This past week has been hard on a lot of us, so let’s look at something a bit lighter on the palate today. I finished a knitted thing!!!!! My Harvest baby sweater is finished!
This is the Harvest sweater by Tin Can Knits. The pattern is free and ranges from sizes 0-6 months all the way up to 4XL for adults. It’s a quick, easy, intuitive knit, and I enjoyed every second of it. I love Tin Can Knits patterns, and I’ve knit up several of them over the years (my usual go-tos are the Flax sweater and the Barley hat). I talked about this knit on last weekend’s Two Tangled Skeins podcast, if you’d care to tune in. It’s knit in worsted weight yarn, which makes it work up very quickly. I’d even knit this for an adult, under the right circumstances (those circumstances would be one of my children begging for it). Our friends have already had their baby – she was born last Sunday, and she is absolutely adorable! I won’t share a photo, for privacy reasons, but trust me when I say she will look fantastic in this sweater 🙂
I only barely broke into the second skein of this gorgeous yarn (Lorna’s Laces Haymarket 100% Blue-faced Leicester in the Lookbook colourway), so I decided to cast on a Barley hat with the remainder.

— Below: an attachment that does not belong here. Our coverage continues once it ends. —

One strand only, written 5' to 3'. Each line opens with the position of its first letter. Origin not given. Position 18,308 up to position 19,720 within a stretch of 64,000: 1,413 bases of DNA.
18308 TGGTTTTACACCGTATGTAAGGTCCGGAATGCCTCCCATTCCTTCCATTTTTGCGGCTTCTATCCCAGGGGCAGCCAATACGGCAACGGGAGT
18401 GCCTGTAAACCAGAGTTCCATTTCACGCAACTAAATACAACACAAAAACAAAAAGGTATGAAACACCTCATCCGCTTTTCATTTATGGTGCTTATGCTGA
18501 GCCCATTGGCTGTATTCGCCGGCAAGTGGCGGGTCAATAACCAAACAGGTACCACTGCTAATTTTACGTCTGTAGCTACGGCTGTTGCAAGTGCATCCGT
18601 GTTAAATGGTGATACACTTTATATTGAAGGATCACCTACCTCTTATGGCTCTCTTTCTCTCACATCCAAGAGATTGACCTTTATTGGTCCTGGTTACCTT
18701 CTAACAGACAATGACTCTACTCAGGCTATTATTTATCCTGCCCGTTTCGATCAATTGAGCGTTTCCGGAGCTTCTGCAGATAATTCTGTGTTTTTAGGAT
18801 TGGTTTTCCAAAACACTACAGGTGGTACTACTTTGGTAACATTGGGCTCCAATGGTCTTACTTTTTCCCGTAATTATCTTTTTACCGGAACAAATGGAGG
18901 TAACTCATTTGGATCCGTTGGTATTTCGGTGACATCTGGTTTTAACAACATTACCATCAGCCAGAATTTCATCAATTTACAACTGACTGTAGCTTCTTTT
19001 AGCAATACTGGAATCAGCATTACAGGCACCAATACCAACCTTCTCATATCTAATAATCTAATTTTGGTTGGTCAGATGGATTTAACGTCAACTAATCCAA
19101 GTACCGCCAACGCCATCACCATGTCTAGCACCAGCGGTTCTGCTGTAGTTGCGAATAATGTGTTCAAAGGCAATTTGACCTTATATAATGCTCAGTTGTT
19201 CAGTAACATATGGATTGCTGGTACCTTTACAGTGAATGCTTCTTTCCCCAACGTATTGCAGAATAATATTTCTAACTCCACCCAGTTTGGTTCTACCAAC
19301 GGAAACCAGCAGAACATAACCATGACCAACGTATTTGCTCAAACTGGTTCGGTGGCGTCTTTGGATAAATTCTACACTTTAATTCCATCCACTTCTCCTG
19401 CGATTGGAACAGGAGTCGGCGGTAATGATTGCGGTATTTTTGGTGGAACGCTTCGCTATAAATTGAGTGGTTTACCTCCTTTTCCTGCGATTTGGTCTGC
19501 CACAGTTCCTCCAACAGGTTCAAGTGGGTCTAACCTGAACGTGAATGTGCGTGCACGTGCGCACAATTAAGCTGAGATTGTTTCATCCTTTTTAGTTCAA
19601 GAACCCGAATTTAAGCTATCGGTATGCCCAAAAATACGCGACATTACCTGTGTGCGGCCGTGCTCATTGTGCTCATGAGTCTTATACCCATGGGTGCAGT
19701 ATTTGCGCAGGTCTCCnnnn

I imagine I’ll be able to finish it before I record Episode 3 of the podcast this weekend. (Right now, you’re looking at the inside of the hat). I also have my next project queued up, although that one might not see a cast-on until my return from Chicago – we’ll see how much room I have in my luggage! I’ll give you a hint though… it will be knit in this gorgeous yarn that was sent to me by the wonderful folks at Ancient Arts Fibres for review:
A small bite of politics… In other news, many of us have watched in horror while border patrol and ICE agents have separated thousands of children from their parents and detained them in warehouses filled with chain link cages. I discovered a few days ago that, while Canada does not separate children from their parents, it DOES incarcerate children with their parents (awaiting immigration and refugee/asylum hearings) in detention centres in several major cities. The biggest and most crowded of these is in Etobicoke, a suburb of Toronto. I won’t go into the morality of this or any other political statements, but if you’re Canadian, I invite you to read this report, titled “Invisible Citizens: Canadian Children in Immigration Detention”, published by the University of Toronto. The topic will be revisited at a later date. (Thanks to an online friend of mine who works as an immigration lawyer for educating me on the subject.)
I’ll be leaving for Chicago on Friday, so there may not be another blog post until I arrive there, but there will definitely be an episode of the podcast posted before Monday, and I’ll take lots of pictures, I promise! (Not of the actual trip down, since I’m driving, but once I get there.) I hope everyone has a great week, and maybe hit a protest up this coming weekend if there’s one in your neck of the woods!